Use of the newer manufactured negatives likely translated to dramatically less retouching requirements, which also likely made the processes from exposure, to negative and print processing faster and dramatically less laborious. For the first time, this also opened the door to the amateur photography market, because they could simply buy the negative plates instead of being required to use a highly technical process to make sensitized collodion negative plates. This was just a few years before silver gelatin roll film was released, which also revolutionized photography as being easily accessible to amateurs.

It also appeared that Bonfils started to learn how to compensate for the manufactured negatives' shortcomings and started making higher quality negatives from them. It wasn't clear how he did this; a closer study of the negatives is likely required to answer some of these questions. Perhaps a scientist could measure the residual silver halide (rendered from silver nitrate) in the various plates to answer this. It is common knowledge that the more silver halide contained in either film or sensitized paper, the richer the tonal values that one is able to capture.

The above also made me curious as to how photographers from the late 1800’s made such precise exposures with their negatives. For an example, even today with precise digital light meters with an exposure latitude of less than one third of an aperture setting, it is still difficult to get a proper density with a negative if the scene has what is called low contrast lighting. This is because even with a proper negative exposure, one still has to compensate with negative development in order to boost the contrast in order to get an acceptable tonal range for the negative. In layman's terms, it simply means that in order to get a good negative, exposure and development represents a two-step process for making a good negative.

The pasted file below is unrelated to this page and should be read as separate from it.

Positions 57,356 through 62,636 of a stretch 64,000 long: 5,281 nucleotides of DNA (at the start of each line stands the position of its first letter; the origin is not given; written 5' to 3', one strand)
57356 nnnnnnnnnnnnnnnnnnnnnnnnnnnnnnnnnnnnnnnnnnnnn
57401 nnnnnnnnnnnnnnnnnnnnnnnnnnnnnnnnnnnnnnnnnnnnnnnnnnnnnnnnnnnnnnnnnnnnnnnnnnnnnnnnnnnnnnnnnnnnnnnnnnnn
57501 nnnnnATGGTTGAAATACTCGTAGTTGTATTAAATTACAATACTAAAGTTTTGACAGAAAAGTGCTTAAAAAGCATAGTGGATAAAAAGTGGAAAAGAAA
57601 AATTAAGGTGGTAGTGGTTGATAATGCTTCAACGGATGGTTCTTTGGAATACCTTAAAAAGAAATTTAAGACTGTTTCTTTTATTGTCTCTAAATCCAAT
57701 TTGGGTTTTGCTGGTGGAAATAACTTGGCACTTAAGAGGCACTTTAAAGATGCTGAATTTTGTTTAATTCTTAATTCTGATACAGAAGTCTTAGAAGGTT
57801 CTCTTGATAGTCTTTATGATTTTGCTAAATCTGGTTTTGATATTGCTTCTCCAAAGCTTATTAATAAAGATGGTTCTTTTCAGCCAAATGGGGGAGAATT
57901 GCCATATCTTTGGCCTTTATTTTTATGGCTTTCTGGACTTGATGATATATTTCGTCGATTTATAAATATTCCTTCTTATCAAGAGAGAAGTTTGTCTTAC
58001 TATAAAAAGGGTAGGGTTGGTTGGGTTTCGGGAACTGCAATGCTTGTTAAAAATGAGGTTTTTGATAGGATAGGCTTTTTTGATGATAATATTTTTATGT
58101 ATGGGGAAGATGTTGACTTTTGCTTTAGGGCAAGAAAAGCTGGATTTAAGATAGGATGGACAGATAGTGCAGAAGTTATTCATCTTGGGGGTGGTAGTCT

It means that Bonfils had a precise formula for the inherent shortcomings with capturing various types of lighting situations, which in turn means that he was more versatile than the average photographer and did not have to rely only on the brightness of the sun in order to make great negatives. Bonfils had the unique ability to make photographs at different times of the day when the lighting was more challenging to capture, an ability that only the best photographers of the day could perform.

What I found to be phenomenal was that the negative of the two women grinding grain (negative number eight) was contrasty when it was photographed in low light. The negative should have been overly grey, but had a full range of tones with a proper contrast in order to make a high quality albumen print. This one negative told me that Bonfils was indeed a photographic master with both his technique and visual aesthetic.

In addition to his commissioned portraits, he also made what could be characterized as "Ethnographic Portraiture." The people appeared to be in their indigenous garments on location where they lived, although both inferences could be incorrect. Bonfils could have posed them in costumes of his choice in a location that has nothing to do with where they usually interact, we don't know these details. These two women are lost in time with no names or identification as to what their real cultural identity was or what the place they are photographed in has to do with them. Are they Palestinian farmers processing their grain in the same manner of their ancestors? It very well could be an authentic scene with real people practicing their livelihoods as they have for thousands of years.

Other scholars have written references that argued in favor of the authenticity of his ethnographic portraits. The main argument against it would likely come from anthropologists trained in ethnography, because formal practices must be followed in order for the research to be accepted as genuine.

Two Woman Grinding Grain, Negative #8

A print from Negative #8